HPS. The Heart Protection Study (ISRCTN48489393) was funded by the UK Medical Research Council, the British Heart Foundation, Merck & Co., and Roche Vitamins, Ltd. Genotyping and analysis were supported by a grant to the University of Oxford and the Centre National de Génotypage from Merck & Co. and the Oxford British Heart Foundation Centre of Research Excellence. J.C.H. acknowledges support from the British Heart Foundation (FS/14/55/30806).
GOYA. This study was conducted as part of the activities of the Gene-Diet Interactions in Obesity project (GENDINOB; http://www.gendinob.dk/) and the Medical Research Council Centre for Causal Analyses in Translational Epidemiology (MRC CAiTE). We thank the staff of the Copenhagen City Heart Study for their skillful examination of the study subjects in the collection of baseline and follow-up data. T.S.A. was also funded by the GENDINOB project and acknowledges the same.
GUSTO. The GUSTO study group includes P. Agarwal, A. Biswas, C. Looi Bong, B.F.P. Broekman, S. Cai, J.K.Y. Chan, Y.H. Chan, C.Y.I. Chee, H.Y.H. Chen, Y.B. Cheung, A. Chia, A. Chinnadurai, C.K. Chng, M.F.-F. Chong, S.C. Chong, M.C. Chua, C.M. Ding, E.A. Finkelstein, D. Fok, M. Fortier, A.E.N. Goh, Y.T.D. Goh, J.J. Gooley, W.M. Han, M. Hanson, C.J. Henry, C.-Y. Hsu, H. Inskip, J. Kapur, K. Kwek, I.Y.-M. Lau, B.W. Lee, N. Lek, S.B. Lim, Y.-L. Low, I. Magiati, L. Mary Daniel, C. Ngo, K. Naiduvaje, W.W. Pang, A. Qiu, B.L. Quah, V.S. Rajadurai, M. Rauff, S.A. Rebello, J.L. Richmond, A. Rifkin-Graboi, L.P.-C. Shek, A. Sheppard, B. Shuter, L. Singh, W. Stunkel, L.L. Su, O.H. Teoh, H.P.S. van Bever, R.M. van Dam, I.B.Y. Wong, P.C. Wong and G.S.H. Yeo. This research is supported by the Singapore National Research Foundation under its Translational and Clinical Research (TCR) Flagship Programme and administered by the Singapore Ministry of Health's National Medical Research Council (NMRC), Singapore-NMRC/TCR/012-NUHS/2014. Additional funding is provided by the Singapore Institute for Clinical Sciences, A*STAR, Singapore.
INGI-VB. The research was supported by funds from Compagnia di San Paolo (Torino, Italy); Fondazione Cariplo, Italy, and the Ministry of Health, Ricerca Finalizzata 2008 and CCM 2010, and Telethon, Italy, to D.T. The funders had no role in study design, data collection and analysis, decision to publish or preparation of the manuscript. We thank the inhabitants of Val Borbera who made this study possible, the local administrations, the Tortona and Genova archdioceses, and the ASL-22, Novi Ligure (Al), for support. We also thank C. Camaschella for the supervision of data collection and organization of the clinical data collection, F. Viganò for technical help, and C. Masciullo and M. Cocca for building the analysis platform.
Inter99. Inter99 was initiated by T.J. (principal investigator), K. Borch-Johnsen (co-principal investigator), H. Ibsen and T.F. Thomsen. The steering committee comprises the first two and C. Pisinger. The study was financially supported by research grants from the Danish Research Council, the Danish Centre for Health Technology Assessment, Novo Nordisk, the Research Foundation of Copenhagen County, the Ministry of Internal Affairs and Health, the Danish Heart Foundation, the Danish Pharmaceutical Association, the Augustinus Foundation, the Ib Henriksen Foundation, the Becket Foundation and the Danish Diabetes Association. This project was also funded by the Lundbeck Foundation and produced by LuCamp (http://www.lucamp.org/). The Novo Nordisk Foundation Centre for Basic Metabolic Research is an independent Research Centre at the University of Copenhagen partially funded by an unrestricted donation from the Novo Nordisk Foundation (http://www.metabol.ku.dk/).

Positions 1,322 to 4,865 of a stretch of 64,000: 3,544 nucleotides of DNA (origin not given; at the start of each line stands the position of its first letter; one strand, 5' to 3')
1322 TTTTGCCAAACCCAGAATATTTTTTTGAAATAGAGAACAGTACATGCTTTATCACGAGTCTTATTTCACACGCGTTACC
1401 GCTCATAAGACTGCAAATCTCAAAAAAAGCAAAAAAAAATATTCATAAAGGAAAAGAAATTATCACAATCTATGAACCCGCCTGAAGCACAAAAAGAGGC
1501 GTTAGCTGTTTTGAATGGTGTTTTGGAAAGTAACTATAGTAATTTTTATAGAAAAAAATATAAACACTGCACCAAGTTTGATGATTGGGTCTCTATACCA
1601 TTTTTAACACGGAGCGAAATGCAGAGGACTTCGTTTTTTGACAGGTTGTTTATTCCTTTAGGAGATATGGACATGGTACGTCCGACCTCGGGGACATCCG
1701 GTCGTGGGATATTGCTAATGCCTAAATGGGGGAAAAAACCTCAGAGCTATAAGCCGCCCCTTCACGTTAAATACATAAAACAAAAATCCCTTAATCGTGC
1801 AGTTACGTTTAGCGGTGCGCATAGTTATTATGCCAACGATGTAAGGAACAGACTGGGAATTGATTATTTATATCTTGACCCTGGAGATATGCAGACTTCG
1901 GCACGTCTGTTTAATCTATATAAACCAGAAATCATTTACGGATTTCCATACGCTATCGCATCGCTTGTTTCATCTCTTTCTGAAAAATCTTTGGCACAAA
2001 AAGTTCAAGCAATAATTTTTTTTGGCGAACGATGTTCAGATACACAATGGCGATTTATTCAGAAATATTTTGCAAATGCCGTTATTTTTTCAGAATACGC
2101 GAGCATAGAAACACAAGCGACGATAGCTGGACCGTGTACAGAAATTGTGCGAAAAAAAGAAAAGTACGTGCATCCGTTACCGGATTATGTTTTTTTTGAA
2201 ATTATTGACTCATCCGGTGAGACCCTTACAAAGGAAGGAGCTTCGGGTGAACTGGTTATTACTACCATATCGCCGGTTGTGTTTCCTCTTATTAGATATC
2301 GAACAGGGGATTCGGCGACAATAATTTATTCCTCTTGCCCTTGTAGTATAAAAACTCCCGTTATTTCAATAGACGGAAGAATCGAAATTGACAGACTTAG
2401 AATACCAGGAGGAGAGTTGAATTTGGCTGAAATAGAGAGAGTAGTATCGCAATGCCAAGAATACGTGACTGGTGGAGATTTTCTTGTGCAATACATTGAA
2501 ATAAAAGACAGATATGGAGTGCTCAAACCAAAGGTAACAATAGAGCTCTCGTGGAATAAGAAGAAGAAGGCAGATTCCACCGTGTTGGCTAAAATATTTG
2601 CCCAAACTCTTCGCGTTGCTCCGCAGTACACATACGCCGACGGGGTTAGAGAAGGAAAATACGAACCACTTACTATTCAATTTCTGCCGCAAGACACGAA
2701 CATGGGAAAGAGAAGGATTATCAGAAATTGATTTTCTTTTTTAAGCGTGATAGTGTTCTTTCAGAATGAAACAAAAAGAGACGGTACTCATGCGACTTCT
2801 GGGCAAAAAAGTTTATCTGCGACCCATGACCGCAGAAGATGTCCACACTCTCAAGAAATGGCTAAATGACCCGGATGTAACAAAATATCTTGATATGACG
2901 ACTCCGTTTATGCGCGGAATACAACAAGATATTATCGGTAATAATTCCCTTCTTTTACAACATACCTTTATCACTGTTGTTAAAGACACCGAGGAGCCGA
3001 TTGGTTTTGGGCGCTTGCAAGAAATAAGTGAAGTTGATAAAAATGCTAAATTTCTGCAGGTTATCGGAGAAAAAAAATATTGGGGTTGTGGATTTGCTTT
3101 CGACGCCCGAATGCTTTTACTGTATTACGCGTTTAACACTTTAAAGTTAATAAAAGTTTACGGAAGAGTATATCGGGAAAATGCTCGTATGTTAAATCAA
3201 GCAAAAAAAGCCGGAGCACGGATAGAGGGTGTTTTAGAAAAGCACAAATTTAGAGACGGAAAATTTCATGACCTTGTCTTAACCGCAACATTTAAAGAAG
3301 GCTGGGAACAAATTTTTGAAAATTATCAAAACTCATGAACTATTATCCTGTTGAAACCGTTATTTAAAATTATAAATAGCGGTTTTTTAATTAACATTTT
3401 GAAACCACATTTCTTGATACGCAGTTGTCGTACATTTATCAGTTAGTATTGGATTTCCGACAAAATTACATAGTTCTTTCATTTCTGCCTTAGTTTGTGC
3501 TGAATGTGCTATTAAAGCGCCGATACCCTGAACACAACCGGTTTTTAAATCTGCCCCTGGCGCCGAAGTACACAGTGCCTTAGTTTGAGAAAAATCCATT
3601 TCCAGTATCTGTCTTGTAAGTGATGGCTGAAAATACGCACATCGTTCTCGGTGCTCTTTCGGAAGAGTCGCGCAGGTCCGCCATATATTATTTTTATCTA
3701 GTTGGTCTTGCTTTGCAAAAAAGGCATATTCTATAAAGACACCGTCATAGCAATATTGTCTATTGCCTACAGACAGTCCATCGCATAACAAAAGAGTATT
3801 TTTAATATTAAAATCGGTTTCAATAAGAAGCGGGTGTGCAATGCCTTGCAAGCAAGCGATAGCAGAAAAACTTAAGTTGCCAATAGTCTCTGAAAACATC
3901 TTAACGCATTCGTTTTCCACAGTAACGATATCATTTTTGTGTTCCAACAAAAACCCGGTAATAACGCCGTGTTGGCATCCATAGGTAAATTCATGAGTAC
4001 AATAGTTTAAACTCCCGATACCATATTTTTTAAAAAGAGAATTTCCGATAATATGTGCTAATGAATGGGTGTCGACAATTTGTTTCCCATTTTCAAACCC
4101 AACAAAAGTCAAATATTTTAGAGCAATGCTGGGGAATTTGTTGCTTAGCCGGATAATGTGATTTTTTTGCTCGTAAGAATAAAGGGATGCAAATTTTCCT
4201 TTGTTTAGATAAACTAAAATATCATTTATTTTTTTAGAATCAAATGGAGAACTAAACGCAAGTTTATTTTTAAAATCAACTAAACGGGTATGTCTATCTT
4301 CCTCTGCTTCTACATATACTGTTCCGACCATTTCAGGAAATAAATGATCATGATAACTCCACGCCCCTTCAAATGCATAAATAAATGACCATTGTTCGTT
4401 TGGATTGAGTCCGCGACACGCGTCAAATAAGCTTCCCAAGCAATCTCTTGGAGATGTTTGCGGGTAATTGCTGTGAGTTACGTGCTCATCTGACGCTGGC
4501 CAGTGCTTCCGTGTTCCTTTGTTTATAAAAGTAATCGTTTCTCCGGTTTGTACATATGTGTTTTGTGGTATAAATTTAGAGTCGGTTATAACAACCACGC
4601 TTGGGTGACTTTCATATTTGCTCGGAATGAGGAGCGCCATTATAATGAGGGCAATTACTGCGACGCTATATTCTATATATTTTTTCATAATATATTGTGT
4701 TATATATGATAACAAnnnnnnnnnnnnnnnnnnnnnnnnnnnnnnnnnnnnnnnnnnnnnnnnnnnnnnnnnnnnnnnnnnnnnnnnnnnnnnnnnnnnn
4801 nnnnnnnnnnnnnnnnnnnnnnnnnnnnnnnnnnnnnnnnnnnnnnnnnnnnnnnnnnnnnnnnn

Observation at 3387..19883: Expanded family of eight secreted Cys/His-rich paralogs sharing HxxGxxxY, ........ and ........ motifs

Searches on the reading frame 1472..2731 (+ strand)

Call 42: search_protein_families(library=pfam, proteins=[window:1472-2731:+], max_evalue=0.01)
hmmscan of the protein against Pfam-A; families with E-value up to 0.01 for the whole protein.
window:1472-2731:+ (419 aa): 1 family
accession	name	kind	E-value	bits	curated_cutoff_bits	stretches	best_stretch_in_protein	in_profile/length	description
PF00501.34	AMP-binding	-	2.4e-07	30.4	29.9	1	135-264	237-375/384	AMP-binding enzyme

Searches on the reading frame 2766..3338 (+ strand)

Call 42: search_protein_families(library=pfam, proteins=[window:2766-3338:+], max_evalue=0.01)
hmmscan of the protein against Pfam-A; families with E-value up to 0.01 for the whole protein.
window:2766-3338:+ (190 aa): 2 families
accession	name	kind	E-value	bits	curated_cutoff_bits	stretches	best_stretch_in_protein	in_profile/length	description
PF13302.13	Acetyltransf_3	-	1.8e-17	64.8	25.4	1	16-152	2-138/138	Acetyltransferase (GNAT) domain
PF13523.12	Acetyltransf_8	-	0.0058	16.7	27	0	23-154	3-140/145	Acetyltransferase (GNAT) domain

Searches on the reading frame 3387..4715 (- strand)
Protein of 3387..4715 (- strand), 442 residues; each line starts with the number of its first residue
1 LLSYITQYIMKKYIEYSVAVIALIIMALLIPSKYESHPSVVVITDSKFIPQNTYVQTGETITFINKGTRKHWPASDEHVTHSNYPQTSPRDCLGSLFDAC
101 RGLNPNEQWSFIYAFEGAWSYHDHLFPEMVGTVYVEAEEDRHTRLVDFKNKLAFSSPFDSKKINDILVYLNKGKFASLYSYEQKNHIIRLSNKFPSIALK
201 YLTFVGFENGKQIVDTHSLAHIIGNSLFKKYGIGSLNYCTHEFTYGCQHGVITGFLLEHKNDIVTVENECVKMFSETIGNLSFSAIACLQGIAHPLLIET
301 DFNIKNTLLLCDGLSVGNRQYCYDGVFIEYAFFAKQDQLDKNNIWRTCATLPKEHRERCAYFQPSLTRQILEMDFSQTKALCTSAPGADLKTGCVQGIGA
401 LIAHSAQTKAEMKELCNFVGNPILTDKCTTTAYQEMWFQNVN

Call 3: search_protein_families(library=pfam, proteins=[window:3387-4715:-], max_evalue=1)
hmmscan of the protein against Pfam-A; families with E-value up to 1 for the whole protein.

InterAct. We are grateful to all participants who gave their time and effort to the study. We are also extremely grateful to all persons who contributed to the data collection across the study sites. This study was supported by funding from the European Union (integrated project LSHM-CT-2006-037197 in the Sixth Framework Programme of the European Community) and the Medical Research Council, UK.
JMGP. The JMGP study group is composed of the following individuals; JMGP-Ohasama: T. Ohkubo, M. Satoh, R. Inoue, T. Hirose, H. Metoki, M. Kikuya and Y. Imai; JMGP-Yokohama: N. Hirawa, K. Yatsu, T. Shiwa, M. Ogawa and S. Umemura; JMGP-Shigaraki and Takashima: Y. Kita, Y. Nakamura, N. Takashima and H. Ueshima; and JMGP-Nomura: Y. Tabara, R. Kawamoto, K. Kohara and T. Miki (chairperson).
This work was supported by Grants-in-Aid for Scientific Research (Priority Areas 'Medical Genome Science (Millennium Genome Project)' and 'Applied Genomics'), the Leading Project for Personalized Medicine and Scientific Research (20390185, 21390099, 19659163, 16790336, 12204008, 15790293, 16590433, 17790381, 17790381, 18390192, 18590265, 18590587, 18590811, 19590929, 19650188, 19790423, 17390186, 20390184 and 21390223) from the Ministry of Education, Culture, Sports, Science and Technology of Japan; Grants-in-Aid (H15-Longevity-005, H17-Longevity-003, H16-Kenko-001, H18-Longevity (kokusai), H11-Longevity-020, H17-Kenkou-007, H17-Pharmaco-common-003, H18-Junkankitou[Seishuu]-Ippan-012 and H20-Junkankitou[Seishuu]-Ippan-009, 013) from the Ministry of Health, Labor and Welfare of Japan, Health and Labor Sciences Research Grants, Japan; a Science and Technology Incubation Program in Advanced Regions, the Japanese Science and Technology Agency; Grants-in-Aid from Japanese Society for the Promotion of Science fellows (16.54041, 18.54042, 19.7152, 20.7198, 20.7477 and 20.54043); Health Science Research Grants and Medical Technology Evaluation Research Grants from the Ministry of Health, Labour and Welfare of Japan; the Japanese Atherosclerosis Prevention Fund; the Uehara Memorial Foundation; the Takeda Medical Research Foundation; National Cardiovascular Research Grants; Biomedical Innovation Grants; and the Japanese Research Foundation for Clinical Pharmacology.